Applied Motion Study: A Collection of Papers on the Efficient Method to Industrial Preparedness

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Sturgis & Walton Company, 1917 - Industrial efficiency - 220 pages
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Page ix - It has been said that he who makes two blades of grass grow where only one grew before is a benefactor to his species.
Page 37 - A standard under modern scientific management is simply a carefully thought out method of performing a function, or carefully drawn specifications covering an implement or some article of stores or of product. The idea of perfection is not involved in standardization. The standard method of doing anything is simply the best method that can be devised at the time the standard is drawn.
Page 41 - There is no waste of any kind in the world that equals the waste from needless, ill-directed, and ineffective motions.
Page 88 - An advantage to the motion study man in eliminating all useless, inefficient and ill-directed motions and in his general education in motion study. An advantage, also, to the worker, who could thus see his motions as he never could while doing the work. A special advantage to the learner desiring to acquire the skill in the shortest amount of time, and with the least amount of effort possible. This need was even greater in the case of surgery, where it was found impossible, because of the necessity...
Page 38 - ... that this work be done by experts as competent to do it as were those who originally framed the standard. Standards adopted and protected in this way produce the best that is known at any one time. Standardization practiced in this way is a constant invitation to experimentation and improvement.
Page 43 - Motion study consists of dividing work into the most fundamental elements possible; studying these elements separately and in relation to one another; and from these studied elements, when timed, building methods of least waste.To cite a specific example: The assembly of a machine is the piece of work under consideration.
Page 188 - Promotion we have not only the true and proved answer to the problem of promotion, but also the means by which efficient placement becomes almost automatic, and a supply of desirable applicants for any vacant position is constantly available. No system of placement can hope to succeed unless such a supply of applicants is available. We wish to emphasise then three points: 1.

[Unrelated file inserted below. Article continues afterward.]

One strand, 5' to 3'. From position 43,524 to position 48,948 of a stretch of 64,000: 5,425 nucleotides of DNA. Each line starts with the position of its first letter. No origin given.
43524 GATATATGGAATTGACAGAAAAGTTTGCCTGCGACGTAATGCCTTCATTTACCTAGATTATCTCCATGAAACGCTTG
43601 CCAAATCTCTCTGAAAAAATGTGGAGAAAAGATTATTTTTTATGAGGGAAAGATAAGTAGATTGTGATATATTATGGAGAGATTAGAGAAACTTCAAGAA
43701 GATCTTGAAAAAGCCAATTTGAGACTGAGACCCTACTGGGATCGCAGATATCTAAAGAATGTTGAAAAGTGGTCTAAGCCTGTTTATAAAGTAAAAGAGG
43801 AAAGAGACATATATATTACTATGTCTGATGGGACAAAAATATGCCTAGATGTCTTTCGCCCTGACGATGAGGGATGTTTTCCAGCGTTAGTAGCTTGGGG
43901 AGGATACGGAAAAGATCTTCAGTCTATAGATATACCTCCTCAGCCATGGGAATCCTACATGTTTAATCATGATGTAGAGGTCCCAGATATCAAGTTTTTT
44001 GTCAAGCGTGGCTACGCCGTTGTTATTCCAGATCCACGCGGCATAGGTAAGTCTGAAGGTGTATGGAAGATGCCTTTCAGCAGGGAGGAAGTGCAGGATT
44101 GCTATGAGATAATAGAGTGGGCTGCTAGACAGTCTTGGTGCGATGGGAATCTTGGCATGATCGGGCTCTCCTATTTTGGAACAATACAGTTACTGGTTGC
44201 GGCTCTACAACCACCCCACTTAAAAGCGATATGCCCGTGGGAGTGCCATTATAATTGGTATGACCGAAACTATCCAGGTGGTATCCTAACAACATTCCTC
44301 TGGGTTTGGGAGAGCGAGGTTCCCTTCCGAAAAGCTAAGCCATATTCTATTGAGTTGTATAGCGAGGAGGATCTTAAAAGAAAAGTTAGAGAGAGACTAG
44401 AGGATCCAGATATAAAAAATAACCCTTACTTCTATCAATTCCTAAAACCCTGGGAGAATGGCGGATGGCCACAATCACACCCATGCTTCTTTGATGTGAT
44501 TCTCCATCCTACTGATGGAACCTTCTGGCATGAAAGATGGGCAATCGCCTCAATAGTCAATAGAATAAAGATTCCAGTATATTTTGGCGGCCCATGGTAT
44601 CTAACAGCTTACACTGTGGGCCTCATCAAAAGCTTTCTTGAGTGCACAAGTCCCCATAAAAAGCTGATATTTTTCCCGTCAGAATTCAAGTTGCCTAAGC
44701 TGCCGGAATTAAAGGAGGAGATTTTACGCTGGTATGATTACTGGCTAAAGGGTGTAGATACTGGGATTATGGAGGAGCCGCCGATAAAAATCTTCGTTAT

Page 66 - ... to the millionth of an hour. This is designed for extremely accurate work, but can be adjusted to intervals of any length desired, as proves most economical or desirable for the type of work to be investigated. Having completed our microchronometer, we proceeded as follows : The microchronometer was placed in the photographic field near the operator and his working equipment, and against a cross-sectioned background or in a cross-sectioned field, and at a cross-sectioned work bench or table....
Page 64 - In making more intensive studies of certain trades, such as shovelling concrete work, and bricklaying, we found it advantageous to photograph the various positions in which the hands, arms, feet, and other parts of the body involved in the operations were placed, and to record the time taken in moving from one position to another by one method, as related to the time taken in moving from the same first to the same second position by another...
Page 74 - ... members of the' community through loss or crippling of the earning members of the family caused by the war. The second is the more efficient utilisation of all other members of the community, in order to make up, as far as possible, for the loss in productive power of individuals either killed or rendered in some way less efficient by the war. The need for economy in the expenditure of human effort is not new. Even in the days of the Pharaohs there was the...

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